Embrace, Extend, Annoy - InformationWeek

InformationWeek is part of the Informa Tech Division of Informa PLC

This site is operated by a business or businesses owned by Informa PLC and all copyright resides with them.Informa PLC's registered office is 5 Howick Place, London SW1P 1WG. Registered in England and Wales. Number 8860726.

IoT
IoT
Mobile // Mobile Applications
Commentary
7/27/2005
08:14 AM
Commentary
Commentary
Commentary
50%
50%

Embrace, Extend, Annoy

Years ago, I spent enough time dealing with both Quark and its customers to get the gist of that company's end-user support philosophy: sit down, shut up, and do as you're told -- please.

Years ago, I spent enough time dealing with both Quark and its customers to get the gist of that company's end-user support philosophy: sit down, shut up, and do as you're told -- please.Microsoft's new routine for "verifying" that users aren't running pirated software looks to me as if it reflects a very similar set of priorities:

First, assume every customer is guilty of something; eventualy, you'll be right and can use it against them.

Second, whenever possible, remind them Who's In Charge -- eventually, they'll get it through their thick heads and quit driving down your margins.

Third, embrace the use of punishment as a deterrent. Although Microsoft promises hugs and fun gifts for users caught with illegal software on their PCs, I suspect the lucky winners of the Larceny Lottery will have more in common, emotionally speaking, with a dog that just met the business end of a rolled-up newspaper.

I did a phone interview with Miguel de Icaza yesterday, and when I described the "verification" system, he seemed nonplussed -- it would work, as he noted, a lot like the current Windows Update system already works.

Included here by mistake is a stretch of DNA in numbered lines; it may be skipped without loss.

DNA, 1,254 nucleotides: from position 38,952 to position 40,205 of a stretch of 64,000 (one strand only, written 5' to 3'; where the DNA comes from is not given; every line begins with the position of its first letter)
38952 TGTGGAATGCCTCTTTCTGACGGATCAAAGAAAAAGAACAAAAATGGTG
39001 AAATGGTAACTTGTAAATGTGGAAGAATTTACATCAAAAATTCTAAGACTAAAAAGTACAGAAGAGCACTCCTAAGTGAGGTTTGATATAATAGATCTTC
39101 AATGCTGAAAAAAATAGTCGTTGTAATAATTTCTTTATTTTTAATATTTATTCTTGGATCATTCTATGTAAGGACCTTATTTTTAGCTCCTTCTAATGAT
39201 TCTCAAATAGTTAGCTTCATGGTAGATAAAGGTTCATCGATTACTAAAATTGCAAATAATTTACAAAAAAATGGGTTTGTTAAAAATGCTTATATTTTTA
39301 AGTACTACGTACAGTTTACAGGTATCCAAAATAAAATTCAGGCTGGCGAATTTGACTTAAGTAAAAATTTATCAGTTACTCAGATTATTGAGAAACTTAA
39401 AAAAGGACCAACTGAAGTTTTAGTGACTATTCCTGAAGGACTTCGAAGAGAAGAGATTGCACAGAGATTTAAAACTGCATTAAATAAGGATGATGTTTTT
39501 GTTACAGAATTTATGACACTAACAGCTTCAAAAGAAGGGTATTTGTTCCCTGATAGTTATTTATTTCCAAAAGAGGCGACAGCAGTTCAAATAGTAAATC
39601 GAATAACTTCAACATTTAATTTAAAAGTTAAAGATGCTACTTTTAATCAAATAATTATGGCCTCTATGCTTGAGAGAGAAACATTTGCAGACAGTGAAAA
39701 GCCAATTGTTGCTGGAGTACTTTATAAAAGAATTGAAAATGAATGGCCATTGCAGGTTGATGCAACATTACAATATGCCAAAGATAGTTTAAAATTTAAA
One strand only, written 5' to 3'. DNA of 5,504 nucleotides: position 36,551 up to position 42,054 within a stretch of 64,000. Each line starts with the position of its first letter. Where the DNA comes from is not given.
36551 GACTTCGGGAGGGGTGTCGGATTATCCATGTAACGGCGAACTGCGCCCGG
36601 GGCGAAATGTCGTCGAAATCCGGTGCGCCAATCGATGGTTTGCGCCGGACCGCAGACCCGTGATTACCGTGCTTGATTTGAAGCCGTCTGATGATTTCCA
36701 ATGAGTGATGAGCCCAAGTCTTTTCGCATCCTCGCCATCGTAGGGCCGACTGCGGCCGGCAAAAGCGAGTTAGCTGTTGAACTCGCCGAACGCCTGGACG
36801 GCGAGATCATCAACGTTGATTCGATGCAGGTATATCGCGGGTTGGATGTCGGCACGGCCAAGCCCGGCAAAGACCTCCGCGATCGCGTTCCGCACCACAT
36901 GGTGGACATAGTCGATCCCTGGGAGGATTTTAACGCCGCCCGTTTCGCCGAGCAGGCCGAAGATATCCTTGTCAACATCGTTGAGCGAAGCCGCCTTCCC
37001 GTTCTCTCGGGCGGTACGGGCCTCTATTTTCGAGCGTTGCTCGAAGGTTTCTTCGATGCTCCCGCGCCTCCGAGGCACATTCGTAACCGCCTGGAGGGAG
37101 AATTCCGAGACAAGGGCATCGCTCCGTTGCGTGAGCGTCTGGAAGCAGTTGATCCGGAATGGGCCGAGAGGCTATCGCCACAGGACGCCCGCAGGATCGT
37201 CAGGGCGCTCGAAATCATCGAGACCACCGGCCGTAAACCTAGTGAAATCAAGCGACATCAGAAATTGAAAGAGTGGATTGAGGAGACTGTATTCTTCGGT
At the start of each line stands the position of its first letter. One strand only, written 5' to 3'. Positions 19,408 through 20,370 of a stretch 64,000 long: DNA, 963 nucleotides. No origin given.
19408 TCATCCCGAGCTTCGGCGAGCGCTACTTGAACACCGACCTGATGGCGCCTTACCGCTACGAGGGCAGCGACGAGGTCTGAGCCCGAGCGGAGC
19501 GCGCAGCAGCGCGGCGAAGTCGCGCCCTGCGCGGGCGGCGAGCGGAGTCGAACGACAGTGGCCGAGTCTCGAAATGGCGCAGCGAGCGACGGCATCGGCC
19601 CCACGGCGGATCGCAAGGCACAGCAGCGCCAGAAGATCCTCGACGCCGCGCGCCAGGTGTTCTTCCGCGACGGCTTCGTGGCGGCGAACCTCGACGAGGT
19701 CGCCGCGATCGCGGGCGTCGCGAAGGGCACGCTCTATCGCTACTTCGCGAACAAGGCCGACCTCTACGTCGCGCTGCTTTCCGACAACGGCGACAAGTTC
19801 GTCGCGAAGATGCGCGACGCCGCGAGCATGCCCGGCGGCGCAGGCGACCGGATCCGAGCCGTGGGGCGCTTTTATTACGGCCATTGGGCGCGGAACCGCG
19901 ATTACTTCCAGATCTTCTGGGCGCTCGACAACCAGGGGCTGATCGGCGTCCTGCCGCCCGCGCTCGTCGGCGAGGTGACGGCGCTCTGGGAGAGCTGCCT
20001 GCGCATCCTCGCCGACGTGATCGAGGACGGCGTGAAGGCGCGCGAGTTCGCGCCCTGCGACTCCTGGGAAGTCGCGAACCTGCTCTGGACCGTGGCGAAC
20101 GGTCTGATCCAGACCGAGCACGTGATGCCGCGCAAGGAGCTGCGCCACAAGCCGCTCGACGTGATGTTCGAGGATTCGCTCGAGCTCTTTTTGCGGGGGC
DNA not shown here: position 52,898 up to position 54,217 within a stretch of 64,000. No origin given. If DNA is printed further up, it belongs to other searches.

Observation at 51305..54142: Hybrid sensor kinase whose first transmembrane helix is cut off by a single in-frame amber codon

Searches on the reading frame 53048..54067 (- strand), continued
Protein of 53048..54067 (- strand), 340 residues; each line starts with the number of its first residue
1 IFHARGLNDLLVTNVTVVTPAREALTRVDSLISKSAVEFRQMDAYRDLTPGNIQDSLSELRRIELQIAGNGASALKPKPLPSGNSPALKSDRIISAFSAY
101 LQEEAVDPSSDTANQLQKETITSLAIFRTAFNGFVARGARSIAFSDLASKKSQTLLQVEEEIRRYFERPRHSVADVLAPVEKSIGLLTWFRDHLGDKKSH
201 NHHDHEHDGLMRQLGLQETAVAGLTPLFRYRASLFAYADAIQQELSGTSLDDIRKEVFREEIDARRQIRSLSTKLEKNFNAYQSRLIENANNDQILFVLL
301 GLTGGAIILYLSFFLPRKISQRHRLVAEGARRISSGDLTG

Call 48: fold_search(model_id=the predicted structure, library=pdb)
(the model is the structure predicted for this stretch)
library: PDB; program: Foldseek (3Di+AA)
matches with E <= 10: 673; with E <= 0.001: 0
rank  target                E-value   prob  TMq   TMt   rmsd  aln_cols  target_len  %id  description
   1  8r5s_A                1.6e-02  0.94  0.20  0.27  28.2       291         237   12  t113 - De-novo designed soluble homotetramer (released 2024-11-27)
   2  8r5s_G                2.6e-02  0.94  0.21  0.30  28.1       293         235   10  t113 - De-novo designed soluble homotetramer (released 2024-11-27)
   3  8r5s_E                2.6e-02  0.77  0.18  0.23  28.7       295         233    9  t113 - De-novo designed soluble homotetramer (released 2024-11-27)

Yet the problem actually has very little to do with the technology itself; rather, it's a question of the context within which Microsoft applies its massive and, when it chooses to be, quite intimidating technology infrastructure.

In one situation, an ActiveX control is a benign little buddy, ready to load whatever you need it to load onto your PC. In another situation, the same ActiveX control is turning your underwear drawer upside down, poking through the contents with its nightstick and telling you -- again and again -- that this would be much easier if you just admitted where you hid The Stuff.

Do I exaggerate here? Of course I do. But I only get this way in order to emphasize a legitimate point: Technology is power, and power always takes on the color and characteristics of its surroundings.

Microsoft can't play the game both ways. It can either admit that it considers squashing software piracy its top priority, which also makes a higher priority than customer service for the time being; or it can pursue a more customer service-focused approach, even though its anti-piracy campaign will suffer as a result.

Acting as if there's no conflict between these two goals is simply spineless -- and whatever I think of Microsoft's products or its busines practices, I never thought I'd see Gates and Ballmer show up on the missing-backbone list.

We welcome your comments on this topic on our social media channels, or [contact us directly] with questions about the site.
Comment  | 
Print  | 
More Insights
News
How COVID is Changing Technology Futures
Jessica Davis, Senior Editor, Enterprise Apps,  7/23/2020
Slideshows
10 Ways AI Is Transforming Enterprise Software
Cynthia Harvey, Freelance Journalist, InformationWeek,  7/13/2020
Commentary
IT Career Paths You May Not Have Considered
Lisa Morgan, Freelance Writer,  6/30/2020
White Papers
Register for InformationWeek Newsletters
Video
Current Issue
Special Report: Why Performance Testing is Crucial Today
This special report will help enterprises determine what they should expect from performance testing solutions and how to put them to work most efficiently. Get it today!
Slideshows
Flash Poll